Tuesday, March 02, 2004

Reply to the Previous Post on Marriage Followed by My Reply, Then Her Reply

A friend of mine wrote "I decided to take a break and just read your piece on marriage. You're right, I think the tribunals are granting too many annulments, but I think the flip side to that is that people aren't taking marriage seriously enough to begin with. It's too easy to get married in our society, in my humble opinion. It's taken as a rite of passage like graduation."

Personal details omitted.

I wrote back:

Subject: marriage and annulments
Date: Tue, 02 Mar 2004 16:39:09 -0800


Thanks for reading my blog of the day. I love hearing from you. And I respect your ideas and am pleased that you tell
me about them.

I believe that the Church teaches what Jesus stated, that a marriage is forever. You become one flesh. You cannot break the marriage bond with your husband or wife any more than you can break the parental bond you have with a child. These relationships are fleshly and real and irrevocable. Even if your child is a monster, that child is still your child. Same thing applies to your spouse.

So what do you do if have a bad marriage? Accept it. If you are not in danger, you live with it. If you have to separate to protect yourself from harm, you can, and you can divorce if the situation requires it, but you can't then get married to someone else, because to do so is adultery. The legal bond can be broken, but the spiritual physical bond cannot.

Bad things happen in everyone's life. Whatever our sufferings are, we need to offer up our sufferings to God. A bad or mediocre or ill-judged marriage is a suffering that can redeem the people in that marriage. Having to live alone when a marriage fails or a partner leaves is similar.

So your brother who was left by his wife, he would be called to live a chaste life in obedience to Christ by this interpretation. There is no way to dissolve away the bond that happens in a marriage irrespective of the worthiness of the partners.

St. Monica was abused by her unfaithful husband. By her humility and prayers she won him over eventually. By her holiness he was saved. That is real love, I think, to love someone that mistreats you so that you can help to save his soul. Today we would say she should have left him, and maybe so. But her staying and praying for him in a world that didn't give her the option to leave sanctified her husband and may have contributed graces that might have led to the conversion of her son. It all comes under taking up our cross and denying ourselves. When we do so, dying to ourselves, we bear spiritual fruit.

St. Monica's marriage was part of her cross. My not being married is part of my cross. If I had been in a valid marriage and the chance came for me to marry again, the fact that I could not would have been a severe cross, but one that I would bear because of my love for the teachings about marriage and trust that God knows best. The simple fact that I cannot find anyone even though my marriage was not valid is also a cross.

Marital happiness is not a right. We don't need marriage for intimacy, or we shouldn't have to. Families and friends can be sources of intimacy, but they aren't much in this society. People grow up and leave the family that loves them (if they are lucky enough to have a loving family) and gamble everything on finding a special person to love them and mate with them.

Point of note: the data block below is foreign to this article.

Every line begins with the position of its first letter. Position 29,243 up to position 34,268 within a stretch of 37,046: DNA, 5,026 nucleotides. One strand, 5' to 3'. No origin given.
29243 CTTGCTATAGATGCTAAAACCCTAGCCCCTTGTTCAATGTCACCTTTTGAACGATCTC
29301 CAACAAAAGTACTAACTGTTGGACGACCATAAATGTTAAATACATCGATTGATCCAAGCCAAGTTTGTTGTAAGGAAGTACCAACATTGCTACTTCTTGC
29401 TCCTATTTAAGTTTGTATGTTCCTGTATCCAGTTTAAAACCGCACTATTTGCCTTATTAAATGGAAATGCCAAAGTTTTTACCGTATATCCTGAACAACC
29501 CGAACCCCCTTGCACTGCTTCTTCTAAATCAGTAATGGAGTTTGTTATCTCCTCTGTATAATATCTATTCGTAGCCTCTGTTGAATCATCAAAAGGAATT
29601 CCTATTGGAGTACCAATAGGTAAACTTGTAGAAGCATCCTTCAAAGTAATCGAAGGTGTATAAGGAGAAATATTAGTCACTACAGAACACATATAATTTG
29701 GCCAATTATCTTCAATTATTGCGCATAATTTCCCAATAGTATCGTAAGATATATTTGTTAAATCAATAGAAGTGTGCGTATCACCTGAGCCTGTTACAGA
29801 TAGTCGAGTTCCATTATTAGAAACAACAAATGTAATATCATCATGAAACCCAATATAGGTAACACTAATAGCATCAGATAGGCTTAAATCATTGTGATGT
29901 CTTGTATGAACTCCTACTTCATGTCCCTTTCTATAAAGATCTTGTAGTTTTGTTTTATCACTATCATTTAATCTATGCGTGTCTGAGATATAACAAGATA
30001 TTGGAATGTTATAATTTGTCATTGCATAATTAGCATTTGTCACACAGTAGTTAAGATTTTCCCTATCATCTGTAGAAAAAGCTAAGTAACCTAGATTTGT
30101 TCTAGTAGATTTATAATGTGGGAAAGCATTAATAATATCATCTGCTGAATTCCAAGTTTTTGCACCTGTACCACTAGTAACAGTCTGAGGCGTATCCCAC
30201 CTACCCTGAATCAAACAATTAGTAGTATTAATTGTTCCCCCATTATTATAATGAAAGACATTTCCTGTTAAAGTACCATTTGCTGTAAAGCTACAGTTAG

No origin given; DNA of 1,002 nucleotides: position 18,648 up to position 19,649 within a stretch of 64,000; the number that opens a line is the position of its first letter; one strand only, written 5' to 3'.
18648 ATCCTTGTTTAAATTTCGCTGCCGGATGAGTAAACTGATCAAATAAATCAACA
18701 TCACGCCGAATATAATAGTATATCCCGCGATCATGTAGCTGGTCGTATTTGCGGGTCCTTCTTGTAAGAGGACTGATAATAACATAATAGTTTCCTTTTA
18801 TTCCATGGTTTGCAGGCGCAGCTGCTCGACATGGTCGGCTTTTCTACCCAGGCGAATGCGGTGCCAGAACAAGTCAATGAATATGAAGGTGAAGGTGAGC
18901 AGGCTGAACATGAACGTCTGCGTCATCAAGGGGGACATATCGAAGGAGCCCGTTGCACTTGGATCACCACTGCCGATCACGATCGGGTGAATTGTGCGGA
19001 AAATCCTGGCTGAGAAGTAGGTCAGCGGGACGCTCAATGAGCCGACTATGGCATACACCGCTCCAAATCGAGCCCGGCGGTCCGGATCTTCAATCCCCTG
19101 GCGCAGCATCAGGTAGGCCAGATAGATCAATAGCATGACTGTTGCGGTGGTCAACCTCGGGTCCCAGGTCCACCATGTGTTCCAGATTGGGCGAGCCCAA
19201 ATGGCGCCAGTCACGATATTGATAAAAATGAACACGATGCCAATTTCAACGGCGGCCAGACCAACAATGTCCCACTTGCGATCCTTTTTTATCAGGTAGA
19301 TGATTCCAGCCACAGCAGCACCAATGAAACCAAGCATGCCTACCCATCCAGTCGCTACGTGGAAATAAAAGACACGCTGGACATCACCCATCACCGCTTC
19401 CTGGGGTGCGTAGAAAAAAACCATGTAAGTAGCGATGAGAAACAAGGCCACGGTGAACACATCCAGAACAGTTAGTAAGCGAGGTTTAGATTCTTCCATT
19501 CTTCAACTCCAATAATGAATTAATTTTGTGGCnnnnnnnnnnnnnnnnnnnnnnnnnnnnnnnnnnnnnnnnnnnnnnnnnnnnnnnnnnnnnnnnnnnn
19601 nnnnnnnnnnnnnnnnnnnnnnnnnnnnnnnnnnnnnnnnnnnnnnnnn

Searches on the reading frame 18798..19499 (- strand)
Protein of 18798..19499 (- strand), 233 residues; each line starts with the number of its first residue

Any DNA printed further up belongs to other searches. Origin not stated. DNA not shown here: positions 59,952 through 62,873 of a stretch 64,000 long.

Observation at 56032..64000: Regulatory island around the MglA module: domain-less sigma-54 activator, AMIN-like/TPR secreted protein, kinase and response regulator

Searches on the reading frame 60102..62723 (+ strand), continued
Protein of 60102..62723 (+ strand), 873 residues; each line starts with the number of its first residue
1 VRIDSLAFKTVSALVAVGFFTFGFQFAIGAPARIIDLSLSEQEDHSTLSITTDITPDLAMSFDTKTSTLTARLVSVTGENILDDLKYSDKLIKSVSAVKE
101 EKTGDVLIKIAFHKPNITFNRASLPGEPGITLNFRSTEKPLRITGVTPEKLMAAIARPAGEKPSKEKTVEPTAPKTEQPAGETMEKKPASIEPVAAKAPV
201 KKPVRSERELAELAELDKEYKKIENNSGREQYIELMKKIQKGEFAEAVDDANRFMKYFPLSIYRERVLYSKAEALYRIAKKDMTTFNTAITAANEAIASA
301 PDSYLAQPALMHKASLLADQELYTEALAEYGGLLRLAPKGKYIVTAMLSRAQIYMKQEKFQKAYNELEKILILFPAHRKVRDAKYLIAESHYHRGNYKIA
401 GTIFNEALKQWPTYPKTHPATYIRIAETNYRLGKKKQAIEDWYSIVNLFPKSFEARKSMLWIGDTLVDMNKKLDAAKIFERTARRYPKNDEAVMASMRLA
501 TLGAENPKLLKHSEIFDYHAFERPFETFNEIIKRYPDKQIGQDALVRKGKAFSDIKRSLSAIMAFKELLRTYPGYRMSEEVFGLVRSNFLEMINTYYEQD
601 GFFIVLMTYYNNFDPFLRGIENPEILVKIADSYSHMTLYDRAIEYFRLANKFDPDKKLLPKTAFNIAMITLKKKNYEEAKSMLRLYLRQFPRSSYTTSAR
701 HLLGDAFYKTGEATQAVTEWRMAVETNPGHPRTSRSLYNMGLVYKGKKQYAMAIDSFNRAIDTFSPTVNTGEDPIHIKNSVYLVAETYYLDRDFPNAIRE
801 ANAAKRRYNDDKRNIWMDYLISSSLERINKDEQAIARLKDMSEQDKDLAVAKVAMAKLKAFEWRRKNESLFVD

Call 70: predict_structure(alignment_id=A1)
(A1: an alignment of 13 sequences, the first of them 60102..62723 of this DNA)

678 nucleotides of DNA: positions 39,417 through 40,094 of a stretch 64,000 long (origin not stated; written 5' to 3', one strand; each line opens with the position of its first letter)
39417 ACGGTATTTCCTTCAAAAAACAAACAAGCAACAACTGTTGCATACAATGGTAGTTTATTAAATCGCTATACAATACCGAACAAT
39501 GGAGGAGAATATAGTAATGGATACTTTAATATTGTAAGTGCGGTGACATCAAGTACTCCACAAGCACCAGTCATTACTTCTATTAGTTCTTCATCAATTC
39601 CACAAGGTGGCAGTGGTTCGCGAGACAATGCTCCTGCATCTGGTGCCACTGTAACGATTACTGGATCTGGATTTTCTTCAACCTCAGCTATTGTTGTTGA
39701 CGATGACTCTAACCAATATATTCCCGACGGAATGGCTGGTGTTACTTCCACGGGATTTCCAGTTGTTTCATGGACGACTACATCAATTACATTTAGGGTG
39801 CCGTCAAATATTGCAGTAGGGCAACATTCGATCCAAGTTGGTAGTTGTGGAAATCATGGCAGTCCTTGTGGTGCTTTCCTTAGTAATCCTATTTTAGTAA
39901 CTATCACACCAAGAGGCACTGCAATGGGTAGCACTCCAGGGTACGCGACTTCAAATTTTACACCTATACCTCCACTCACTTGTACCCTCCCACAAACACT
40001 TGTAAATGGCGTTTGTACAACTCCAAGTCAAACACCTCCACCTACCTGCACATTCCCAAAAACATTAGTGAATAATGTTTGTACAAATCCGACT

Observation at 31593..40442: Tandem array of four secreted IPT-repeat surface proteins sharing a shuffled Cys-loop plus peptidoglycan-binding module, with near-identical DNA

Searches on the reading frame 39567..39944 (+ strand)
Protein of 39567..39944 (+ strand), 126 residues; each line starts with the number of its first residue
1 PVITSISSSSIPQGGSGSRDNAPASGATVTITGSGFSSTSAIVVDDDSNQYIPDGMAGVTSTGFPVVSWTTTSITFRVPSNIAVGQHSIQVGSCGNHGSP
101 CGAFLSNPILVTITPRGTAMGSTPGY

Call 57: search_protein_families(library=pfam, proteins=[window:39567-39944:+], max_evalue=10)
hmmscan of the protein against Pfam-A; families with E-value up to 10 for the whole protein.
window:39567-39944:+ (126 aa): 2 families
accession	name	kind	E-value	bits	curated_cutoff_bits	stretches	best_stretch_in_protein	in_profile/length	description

We hear nothing about how you can be a fulfilled human being without a marriage partner. Divorce without the possibility of remarriage is unthinkable to many of us, but we are culturally conditioned to think that way.

Even if some of us have to live with lonliness (which I do), that is something to be accepted as coming from
God. If it is due to our disobedience then we can see it as a penance.

We think we deserve to make mistakes and walk away from our mistakes. Our early sins (such as not listening to our parents who warn us against an unsuitable mate) can ruin our lives in the worldly sense. But even ruined lives can be redeemed and made fruitful and satisying by the grace of God.

We expect too much from marriage at the same time that we don't recognize it for the unbreakable bond that it is.

We don't expect our kids to fulfill us, or we shouldn't. We give birth to them and then live with who they are. They don't exist to make us happy. Same thing applies to spouses.

The source of our joy is God alone. If we get happiness with another person that is wonderful, but we still need to be careful not to let the other person take the place of God. And even people I know who are in good marriages speak of lonliness. Nobody can fufill the deepest longings of our soul.

So, if I were on a Marriage Tribunal (which there is 0% of a chance I ever will be) I would probably say this: If any of your siblings were raised Christian and married in a Christian church, then their marriages are valid, unless they weren't physically consunmated.

So in the case of the sister who married the abusive man, if she was married in the Catholic Church, she has a right not to be abused, and so she has the right to separate and even divorce. But not to remarry, I would think.

I think your parents had it easier. There wasn't an option for divorce so they stayed and everyone was better off.

The well-to-do girl and the Oakie guy, and their marriage endured. That's great.

I am a real hard-nosed toughy, eh?


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